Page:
Not the half you thought I’d turn into a bad joke is it? Despite my attempts at finding a quiet place to lay out all day and read and sketch, I find myself in another gigantic city. After all the bustling, crowded, dirty streets of China I find myself in a bustling, crowded, dirty city in Thailand. Bangkok has the least green space per person or land, I forget which. The difference here is that while China pays homage to its past (Beijing) or straight to the future (Shanghai), I didn’t feel like either was rooted in having a personality in the present. Enter Bangkok, if it has anything, it has lots of personality. I particularly enjoy the asymmetrical Rama VIII bridge that looks like golden rays shooting from a prism. I quickly went from the cold of Seoul to the early spring of Beijing to the mid-spring of Shanghai and to what I’d consider full out summer in Bangkok. It is 90 degrees and humid at all hours of the day and night.
Bangkok is rather overwhelming at first with its heat and less than friendly cab drivers on the way to the backpacker/tourist area of Banglamphu (Khao San Road). It does not help that streets change names every time they change neighborhoods and the bus system is impossible to figure out. In future visits I think I might opt for the more modern Silom district and be near the Skytrain subway system. The river express boats are a convenient way to get around if you are looking for the tourist sights. I did not need to be this close to Khao San Road and the food in the immediate area is not great. I enjoyed staying near the river with a rooftop patio to gaze upon boats drifting by and thunderstorms lighting up the night sky. I’m not sure how this is the hot and dry season, it’s been pouring buckets of rain almost every day. The Banglamphu area and the slightly hard to find Riverline Guest House have some relaxing green space and areas to just hang out so I have gotten more reading in than I expected.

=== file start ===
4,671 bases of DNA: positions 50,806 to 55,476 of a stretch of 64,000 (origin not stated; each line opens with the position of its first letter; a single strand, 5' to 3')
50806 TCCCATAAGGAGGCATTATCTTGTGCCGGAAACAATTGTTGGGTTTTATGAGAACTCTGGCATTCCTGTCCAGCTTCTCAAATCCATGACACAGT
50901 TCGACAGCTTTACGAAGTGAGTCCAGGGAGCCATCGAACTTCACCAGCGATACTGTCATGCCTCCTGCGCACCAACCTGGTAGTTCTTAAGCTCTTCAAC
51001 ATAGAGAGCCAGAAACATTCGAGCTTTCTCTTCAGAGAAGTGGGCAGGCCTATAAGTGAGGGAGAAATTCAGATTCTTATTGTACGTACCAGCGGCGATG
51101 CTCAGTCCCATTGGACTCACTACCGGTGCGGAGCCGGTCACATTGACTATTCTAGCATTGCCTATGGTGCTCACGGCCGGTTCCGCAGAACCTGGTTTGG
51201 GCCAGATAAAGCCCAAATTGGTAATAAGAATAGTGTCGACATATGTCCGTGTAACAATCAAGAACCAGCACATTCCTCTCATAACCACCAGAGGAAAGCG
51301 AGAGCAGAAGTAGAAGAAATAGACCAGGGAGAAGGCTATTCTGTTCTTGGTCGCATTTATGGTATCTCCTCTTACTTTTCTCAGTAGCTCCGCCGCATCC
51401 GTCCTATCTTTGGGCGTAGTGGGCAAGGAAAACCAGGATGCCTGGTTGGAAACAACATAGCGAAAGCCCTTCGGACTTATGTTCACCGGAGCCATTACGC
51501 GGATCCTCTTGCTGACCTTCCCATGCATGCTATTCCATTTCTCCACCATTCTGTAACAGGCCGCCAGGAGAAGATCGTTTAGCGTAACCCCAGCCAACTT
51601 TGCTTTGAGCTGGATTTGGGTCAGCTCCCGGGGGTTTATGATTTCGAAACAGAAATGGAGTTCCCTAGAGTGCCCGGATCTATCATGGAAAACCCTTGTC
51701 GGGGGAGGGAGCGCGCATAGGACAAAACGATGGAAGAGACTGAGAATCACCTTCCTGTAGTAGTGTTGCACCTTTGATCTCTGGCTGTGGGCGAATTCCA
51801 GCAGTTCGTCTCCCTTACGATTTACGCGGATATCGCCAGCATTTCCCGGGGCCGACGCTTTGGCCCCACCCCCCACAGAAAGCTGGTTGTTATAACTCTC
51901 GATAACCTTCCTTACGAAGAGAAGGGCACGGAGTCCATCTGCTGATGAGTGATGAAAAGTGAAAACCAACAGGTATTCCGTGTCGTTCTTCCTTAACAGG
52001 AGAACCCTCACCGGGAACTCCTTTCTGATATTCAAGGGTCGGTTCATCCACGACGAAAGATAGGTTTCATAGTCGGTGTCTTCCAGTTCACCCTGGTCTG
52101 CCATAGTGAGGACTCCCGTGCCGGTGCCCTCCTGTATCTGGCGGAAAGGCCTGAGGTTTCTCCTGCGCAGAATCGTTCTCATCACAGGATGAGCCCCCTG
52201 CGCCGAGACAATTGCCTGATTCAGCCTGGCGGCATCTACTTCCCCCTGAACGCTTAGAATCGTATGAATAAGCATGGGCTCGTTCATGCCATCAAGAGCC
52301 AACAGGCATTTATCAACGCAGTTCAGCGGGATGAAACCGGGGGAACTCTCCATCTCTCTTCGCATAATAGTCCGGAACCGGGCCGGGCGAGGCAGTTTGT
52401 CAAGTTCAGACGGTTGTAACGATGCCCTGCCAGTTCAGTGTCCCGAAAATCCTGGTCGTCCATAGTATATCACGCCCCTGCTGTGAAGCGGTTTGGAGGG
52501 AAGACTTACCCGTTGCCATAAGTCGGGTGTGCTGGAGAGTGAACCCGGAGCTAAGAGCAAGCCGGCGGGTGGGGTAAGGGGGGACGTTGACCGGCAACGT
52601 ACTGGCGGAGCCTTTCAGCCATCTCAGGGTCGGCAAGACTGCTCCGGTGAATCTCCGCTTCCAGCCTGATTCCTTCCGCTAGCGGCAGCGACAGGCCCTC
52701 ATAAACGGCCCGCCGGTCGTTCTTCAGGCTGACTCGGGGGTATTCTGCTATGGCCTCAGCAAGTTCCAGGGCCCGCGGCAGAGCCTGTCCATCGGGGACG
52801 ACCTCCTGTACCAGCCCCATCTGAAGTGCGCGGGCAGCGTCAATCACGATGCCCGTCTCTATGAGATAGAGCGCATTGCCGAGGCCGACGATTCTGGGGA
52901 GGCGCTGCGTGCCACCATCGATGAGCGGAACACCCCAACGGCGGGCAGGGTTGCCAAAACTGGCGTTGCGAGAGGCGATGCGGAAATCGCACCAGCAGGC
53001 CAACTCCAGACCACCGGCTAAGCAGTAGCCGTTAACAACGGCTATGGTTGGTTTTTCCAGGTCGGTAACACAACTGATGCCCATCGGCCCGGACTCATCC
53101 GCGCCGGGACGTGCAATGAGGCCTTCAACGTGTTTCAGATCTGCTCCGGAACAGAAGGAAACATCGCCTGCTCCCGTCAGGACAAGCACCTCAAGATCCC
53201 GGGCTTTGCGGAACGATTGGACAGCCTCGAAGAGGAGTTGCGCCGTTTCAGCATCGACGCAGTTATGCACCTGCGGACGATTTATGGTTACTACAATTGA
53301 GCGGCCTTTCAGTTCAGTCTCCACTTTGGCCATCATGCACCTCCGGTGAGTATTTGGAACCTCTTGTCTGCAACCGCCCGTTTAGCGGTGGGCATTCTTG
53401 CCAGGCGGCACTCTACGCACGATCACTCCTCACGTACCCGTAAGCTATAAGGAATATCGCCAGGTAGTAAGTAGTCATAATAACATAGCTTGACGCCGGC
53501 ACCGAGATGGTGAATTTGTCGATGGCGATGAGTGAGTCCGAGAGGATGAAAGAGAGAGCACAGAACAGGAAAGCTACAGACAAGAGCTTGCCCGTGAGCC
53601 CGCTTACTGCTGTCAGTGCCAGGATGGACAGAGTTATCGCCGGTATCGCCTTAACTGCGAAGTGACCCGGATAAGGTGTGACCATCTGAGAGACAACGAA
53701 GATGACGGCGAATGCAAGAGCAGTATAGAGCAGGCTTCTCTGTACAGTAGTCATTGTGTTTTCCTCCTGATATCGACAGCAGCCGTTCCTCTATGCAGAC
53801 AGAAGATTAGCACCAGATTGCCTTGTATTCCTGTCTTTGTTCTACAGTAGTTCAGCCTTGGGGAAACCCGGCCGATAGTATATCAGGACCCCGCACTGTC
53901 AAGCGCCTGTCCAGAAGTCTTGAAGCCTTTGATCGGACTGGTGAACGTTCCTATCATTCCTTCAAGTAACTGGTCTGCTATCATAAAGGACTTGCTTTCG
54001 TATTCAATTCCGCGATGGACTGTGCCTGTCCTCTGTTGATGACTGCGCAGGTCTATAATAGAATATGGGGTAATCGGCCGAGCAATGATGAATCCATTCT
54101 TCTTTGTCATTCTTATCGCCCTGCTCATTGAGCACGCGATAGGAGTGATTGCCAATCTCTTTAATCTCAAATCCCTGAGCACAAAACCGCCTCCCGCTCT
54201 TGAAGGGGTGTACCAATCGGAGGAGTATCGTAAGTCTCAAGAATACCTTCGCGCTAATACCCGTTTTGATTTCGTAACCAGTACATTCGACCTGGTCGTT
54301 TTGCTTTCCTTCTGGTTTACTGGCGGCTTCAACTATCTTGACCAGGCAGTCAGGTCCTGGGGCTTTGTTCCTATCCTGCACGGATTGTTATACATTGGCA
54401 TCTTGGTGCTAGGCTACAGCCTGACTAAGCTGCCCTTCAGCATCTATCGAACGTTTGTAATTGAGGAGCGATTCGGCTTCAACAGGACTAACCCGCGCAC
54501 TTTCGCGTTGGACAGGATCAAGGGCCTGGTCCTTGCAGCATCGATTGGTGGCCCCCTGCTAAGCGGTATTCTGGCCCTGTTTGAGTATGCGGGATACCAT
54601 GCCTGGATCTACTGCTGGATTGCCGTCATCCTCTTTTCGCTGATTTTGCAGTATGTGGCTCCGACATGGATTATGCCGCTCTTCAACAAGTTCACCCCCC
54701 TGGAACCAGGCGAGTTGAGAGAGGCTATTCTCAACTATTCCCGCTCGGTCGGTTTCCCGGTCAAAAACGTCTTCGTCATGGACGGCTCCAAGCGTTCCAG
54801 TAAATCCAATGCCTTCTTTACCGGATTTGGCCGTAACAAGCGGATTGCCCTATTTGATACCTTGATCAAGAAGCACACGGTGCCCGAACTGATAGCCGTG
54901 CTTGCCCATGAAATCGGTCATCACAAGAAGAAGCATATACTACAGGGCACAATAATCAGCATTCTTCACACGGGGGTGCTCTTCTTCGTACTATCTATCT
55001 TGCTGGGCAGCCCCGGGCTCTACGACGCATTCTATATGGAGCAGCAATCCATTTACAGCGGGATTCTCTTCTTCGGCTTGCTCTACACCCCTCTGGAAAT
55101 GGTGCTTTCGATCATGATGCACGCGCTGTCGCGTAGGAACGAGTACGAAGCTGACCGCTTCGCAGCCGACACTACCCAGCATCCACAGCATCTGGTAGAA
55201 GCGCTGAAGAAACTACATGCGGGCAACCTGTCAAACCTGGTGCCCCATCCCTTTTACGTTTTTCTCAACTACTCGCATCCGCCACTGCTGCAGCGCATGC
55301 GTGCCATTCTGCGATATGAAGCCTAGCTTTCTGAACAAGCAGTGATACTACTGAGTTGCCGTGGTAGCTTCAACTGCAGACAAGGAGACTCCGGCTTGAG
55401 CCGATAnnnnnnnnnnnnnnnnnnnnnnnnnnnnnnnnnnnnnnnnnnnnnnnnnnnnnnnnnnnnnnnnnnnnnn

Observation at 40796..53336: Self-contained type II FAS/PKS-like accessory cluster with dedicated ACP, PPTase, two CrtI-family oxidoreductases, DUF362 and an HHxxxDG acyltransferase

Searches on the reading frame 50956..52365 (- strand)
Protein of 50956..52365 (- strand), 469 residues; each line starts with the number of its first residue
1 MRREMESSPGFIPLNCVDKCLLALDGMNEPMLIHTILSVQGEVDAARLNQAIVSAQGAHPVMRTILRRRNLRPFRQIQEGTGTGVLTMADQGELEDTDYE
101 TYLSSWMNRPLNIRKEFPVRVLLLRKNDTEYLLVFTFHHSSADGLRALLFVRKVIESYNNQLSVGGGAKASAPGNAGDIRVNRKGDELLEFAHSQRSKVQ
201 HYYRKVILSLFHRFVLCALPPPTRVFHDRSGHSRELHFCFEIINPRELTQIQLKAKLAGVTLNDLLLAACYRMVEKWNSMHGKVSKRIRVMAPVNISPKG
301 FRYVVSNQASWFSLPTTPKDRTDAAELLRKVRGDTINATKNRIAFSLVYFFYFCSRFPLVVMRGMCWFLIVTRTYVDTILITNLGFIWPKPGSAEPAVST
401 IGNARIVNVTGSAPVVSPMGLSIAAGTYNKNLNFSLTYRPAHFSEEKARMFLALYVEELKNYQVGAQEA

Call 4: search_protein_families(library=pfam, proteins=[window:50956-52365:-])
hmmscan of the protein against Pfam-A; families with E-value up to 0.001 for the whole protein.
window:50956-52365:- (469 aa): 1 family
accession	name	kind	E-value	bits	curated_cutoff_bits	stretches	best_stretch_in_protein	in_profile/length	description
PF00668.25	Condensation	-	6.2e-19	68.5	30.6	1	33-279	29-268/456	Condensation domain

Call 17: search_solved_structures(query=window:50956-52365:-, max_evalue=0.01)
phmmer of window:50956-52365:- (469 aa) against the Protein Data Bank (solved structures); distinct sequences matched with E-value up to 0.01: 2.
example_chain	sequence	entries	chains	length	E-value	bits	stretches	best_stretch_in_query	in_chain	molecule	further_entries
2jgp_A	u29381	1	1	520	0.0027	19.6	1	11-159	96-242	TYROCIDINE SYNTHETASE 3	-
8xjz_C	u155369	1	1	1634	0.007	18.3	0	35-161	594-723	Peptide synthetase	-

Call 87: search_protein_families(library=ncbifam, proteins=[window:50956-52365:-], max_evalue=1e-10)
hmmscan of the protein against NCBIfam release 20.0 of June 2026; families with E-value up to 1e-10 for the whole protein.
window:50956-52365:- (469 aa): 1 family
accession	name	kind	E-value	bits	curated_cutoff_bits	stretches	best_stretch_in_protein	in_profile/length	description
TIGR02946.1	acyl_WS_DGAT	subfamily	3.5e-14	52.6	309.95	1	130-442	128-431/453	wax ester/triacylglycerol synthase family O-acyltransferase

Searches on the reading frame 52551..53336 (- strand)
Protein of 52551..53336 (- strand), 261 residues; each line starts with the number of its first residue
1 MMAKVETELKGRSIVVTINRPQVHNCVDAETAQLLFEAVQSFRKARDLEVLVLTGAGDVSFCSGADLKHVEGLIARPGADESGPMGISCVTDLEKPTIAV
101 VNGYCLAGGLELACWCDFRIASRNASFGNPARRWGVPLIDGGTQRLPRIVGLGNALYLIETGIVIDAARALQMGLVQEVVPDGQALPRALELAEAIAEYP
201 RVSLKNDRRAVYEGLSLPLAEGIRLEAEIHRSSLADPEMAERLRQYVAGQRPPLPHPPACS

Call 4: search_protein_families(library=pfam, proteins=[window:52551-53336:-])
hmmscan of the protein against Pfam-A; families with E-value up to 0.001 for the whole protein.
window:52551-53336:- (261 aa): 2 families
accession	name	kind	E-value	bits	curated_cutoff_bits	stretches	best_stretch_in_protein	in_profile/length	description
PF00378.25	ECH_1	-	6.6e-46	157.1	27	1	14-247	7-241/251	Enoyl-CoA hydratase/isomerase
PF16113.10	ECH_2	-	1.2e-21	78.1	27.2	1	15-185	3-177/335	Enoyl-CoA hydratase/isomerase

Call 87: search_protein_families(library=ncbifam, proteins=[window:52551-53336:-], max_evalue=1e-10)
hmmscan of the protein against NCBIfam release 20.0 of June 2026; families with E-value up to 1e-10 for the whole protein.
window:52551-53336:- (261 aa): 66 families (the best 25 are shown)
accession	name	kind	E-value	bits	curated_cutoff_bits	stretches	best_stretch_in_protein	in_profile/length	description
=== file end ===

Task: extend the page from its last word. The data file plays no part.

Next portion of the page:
After I got past my first day or two of being overwhelmed, I managed to get a cheap massage or two and out of my district to enjoy Bangkok’s charms. There are various huge markets, some full of any tax-free wholesale merchandise you can think of, or in my case, other ones stacked full of food. I appreciate that each market was full of small entrepreneurs selling all sorts of weird stuff. I enjoyed walking by the young people hand painting t-shirts to death metal or working with leather in their small storefronts. As I got away from the backpacker area, I noticed cab drivers and service people were a lot friendlier, very smiley and way less likely to rip me off. I’m not sure if I need to go shopping in any more markets as I am still overwhelmed by the pure mass of people I’ve run into at them. I have been hitting the food markets with vigor. Tomorrow I leave for Chiang Mai to celebrate Songkran, the Thai new year celebration that is marked by three days of water fights and buddha cleansing. Thanks Bangkok, I know I’ll pass through here again before I leave the region.